Objective To explore the risk factors of elderly patients with frozen shoulder. Methods 262 cases of scapulohumeral periarthritis treated in our hospital from January 2020 to December 2020 were analyzed retrospectively. According to the age of patients, patients younger than 60 years old were divided into middle-aged group (101 cases), patients between 60 and 75 years old were divided into old-aged group (91 cases), and patients ≥ 75 years old were divided into old-aged group (70 cases). The general demographic data and clinical data of the three groups were compared. Visual analogue scale (VAS) was used to evaluate the degree of pain. Finally, the dependent variable is set as whether the onset age of scapulohumeral periarthritis patients is advanced. Univariate and multivariate Logistic regression was used to analyze the risk factors of frozen shoulder patients at an advanced age. Results There were no significant differences in general demographic data, fixed position, hypertension history, smoking history, drinking history, supraspinatus muscular atrophy and physical exercise among the three groups (all P > 0.05). The course of disease, diabetes, surgical treatment, pain degree, operation time, cholecystitis, coronary heart disease, pain degree three months after operation and cervical spondylosis in the elderly group were all higher than those in the middle-aged group and the elderly group, and the differences were statistically significant (all P < 0.05). The course of scapulohumeral periarthritis, the degree of pain and the degree of pain 3 months after operation in the elderly group were higher than those in the middle-aged group, with significant differences (all P < 0.05). Univariate Logistic regression analysis showed that the risk factors of scapulohumeral periarthritis in the elderly included diabetes mellitus (OR = 3.067, 95% CI 1.881–4.587, P < 0.001), operative treatment (OR = 3.076, 95% CI 1.365–6.765, P = 0.006), VAS score (OR = 2.267, 95% CI 1.117–3.887, P = 0.013), operation time (OR = 1.537, 95% CI 1.305–2.579, P < 0.001), cholecystitis (OR = 2.143, 95% CI 1.019–4.876, P = 0.023), coronary heart disease(OR = 3.128, 95% CI 1.428–7.019, P = 0.005), VAS at 3 months after operation (OR = 1.537, 95% CI 0.786–2.635, P = 0.002), and cervical spondylosis(OR = 1.162, 95% CI 1.029–1.321, P = 0.012). Multivariate logistic regression analysis showed that the risk factors for the onset of the disease at advanced age included fatty infiltration (OR = 4.021, 95% CI 2.981–9.682, P < 0.001), surgical treatment (OR = 4.109, 95% CI 1.419–7.832, P = 0.008), VAS score (OR = 3.081, 95% CI 1.042–7.931, P = 0.046) and operation time (OR = 1.537, 95% CI 1.305–2.579, P < 0.001). Conclusion Risk factors of frozen shoulder at advanced age include fat infiltration, surgical treatment, VAS score and surgical time. In clinical practice, we should refer to the above indicators to help patients with early medical intervention and prevent their onset.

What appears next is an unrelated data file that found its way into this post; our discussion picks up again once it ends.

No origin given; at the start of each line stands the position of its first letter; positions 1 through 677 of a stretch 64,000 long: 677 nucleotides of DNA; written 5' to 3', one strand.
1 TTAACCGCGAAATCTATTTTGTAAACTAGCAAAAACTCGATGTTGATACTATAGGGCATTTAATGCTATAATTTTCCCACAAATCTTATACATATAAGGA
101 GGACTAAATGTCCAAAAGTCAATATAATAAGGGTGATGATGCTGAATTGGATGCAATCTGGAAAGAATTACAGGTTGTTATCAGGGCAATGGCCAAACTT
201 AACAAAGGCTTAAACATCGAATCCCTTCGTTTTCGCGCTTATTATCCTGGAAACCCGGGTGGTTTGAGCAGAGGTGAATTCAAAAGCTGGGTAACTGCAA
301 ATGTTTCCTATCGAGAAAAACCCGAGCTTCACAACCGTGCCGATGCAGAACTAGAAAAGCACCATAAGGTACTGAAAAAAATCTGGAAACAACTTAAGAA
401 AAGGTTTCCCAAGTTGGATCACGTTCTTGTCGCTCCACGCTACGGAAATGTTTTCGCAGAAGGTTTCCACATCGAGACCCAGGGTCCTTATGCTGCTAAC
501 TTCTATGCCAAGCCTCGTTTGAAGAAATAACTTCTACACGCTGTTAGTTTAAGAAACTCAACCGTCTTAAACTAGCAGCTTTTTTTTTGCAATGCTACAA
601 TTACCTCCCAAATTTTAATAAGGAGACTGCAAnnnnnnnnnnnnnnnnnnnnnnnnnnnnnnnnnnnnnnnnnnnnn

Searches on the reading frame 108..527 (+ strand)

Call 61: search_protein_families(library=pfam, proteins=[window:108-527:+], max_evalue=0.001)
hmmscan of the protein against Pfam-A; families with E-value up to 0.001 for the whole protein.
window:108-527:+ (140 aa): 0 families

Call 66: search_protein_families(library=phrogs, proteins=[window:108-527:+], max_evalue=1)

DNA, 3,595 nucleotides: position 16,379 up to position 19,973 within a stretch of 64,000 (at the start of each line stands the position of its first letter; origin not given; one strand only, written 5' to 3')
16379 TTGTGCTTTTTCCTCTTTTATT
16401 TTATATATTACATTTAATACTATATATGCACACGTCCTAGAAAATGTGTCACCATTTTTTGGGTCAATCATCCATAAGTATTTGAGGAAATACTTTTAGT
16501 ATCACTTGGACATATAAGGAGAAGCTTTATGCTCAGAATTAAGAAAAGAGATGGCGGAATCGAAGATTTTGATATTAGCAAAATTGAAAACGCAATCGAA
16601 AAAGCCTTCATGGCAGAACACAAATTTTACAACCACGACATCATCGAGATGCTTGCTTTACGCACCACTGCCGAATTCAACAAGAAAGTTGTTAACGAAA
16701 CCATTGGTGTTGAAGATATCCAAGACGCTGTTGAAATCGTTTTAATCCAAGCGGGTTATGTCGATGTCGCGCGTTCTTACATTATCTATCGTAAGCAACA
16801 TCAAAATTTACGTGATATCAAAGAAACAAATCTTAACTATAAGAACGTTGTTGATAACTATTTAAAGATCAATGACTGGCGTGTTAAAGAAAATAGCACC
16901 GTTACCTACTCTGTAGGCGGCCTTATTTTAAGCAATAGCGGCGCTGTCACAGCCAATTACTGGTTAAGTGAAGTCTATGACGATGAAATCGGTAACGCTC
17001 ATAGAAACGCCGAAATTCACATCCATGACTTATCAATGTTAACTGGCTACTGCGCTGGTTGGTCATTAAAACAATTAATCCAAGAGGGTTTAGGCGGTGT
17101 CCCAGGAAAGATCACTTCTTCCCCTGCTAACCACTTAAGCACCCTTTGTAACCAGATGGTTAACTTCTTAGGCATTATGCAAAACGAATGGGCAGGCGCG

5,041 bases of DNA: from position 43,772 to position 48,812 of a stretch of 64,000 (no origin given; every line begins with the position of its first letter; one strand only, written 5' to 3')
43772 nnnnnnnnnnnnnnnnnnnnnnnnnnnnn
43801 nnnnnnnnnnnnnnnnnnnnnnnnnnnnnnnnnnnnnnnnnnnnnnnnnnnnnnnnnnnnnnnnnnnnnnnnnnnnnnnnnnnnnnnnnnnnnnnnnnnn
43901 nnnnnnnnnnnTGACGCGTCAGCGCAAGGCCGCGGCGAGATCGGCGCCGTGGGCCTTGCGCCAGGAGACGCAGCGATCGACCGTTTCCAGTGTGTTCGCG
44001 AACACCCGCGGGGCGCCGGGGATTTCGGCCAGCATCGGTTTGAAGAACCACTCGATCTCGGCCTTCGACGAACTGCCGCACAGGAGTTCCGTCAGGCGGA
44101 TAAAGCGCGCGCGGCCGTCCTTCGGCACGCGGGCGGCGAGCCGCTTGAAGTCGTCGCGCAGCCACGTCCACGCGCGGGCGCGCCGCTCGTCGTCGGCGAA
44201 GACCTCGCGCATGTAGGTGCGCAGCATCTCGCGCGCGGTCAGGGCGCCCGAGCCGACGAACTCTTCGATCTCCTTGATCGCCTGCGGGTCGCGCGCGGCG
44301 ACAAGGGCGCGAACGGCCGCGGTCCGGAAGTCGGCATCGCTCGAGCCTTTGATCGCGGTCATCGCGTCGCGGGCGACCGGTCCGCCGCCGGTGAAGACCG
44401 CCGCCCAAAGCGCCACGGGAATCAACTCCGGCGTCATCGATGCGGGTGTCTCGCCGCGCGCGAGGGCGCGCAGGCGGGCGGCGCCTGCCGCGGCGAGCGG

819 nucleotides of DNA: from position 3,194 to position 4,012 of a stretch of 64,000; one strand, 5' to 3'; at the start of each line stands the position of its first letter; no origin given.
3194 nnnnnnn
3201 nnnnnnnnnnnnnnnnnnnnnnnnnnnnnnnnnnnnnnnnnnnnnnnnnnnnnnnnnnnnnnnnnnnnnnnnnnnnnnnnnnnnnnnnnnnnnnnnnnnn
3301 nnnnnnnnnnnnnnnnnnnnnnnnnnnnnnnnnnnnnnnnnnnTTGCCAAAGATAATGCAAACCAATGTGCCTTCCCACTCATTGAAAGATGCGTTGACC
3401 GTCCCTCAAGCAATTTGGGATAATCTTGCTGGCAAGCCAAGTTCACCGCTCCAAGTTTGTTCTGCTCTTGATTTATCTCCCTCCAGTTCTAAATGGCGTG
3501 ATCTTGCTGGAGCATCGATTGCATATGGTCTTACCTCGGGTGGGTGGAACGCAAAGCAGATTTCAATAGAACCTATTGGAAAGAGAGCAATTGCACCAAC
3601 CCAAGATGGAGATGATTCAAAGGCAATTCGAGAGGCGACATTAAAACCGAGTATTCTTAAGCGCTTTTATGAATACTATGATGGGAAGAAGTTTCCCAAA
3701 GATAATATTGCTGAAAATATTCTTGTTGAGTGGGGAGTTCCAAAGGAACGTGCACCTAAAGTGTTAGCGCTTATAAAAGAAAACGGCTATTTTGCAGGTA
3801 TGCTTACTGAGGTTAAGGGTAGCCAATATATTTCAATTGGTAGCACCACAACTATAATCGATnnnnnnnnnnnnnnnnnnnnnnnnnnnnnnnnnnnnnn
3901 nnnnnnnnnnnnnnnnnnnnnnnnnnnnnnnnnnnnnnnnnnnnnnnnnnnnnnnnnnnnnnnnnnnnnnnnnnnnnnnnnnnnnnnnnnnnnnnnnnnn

Background Information on the association between disability and severity of white matter hyperintensities (WMH) among stroke-free individuals is limited. We aimed to assess this association in apparently healthy older adults.Methods Following a population-based cross-sectional design, community-dwelling older adults received a brain MRI to grade WMH severity and the Functional Activities Questionnaire to assess the ability to perform activities of daily living. Demographics, clinical risk factors and other markers of cerebral small vessel disease were taken into consideration for analysis.ResultsUnadjusted analysis showed a significant association between moderate-to-severe WMH and disability (p = 0.003) that was tempered by the effect of age. Causal mediation analysis showed that age took away 65.9% of the effect of WMH severity on disability. An interaction model showed that disability was higher only among subjects with moderate-to-severe WMH above the median age.Conclusions Increasing age mediates the probability of WMH-related disability in stroke-free individuals.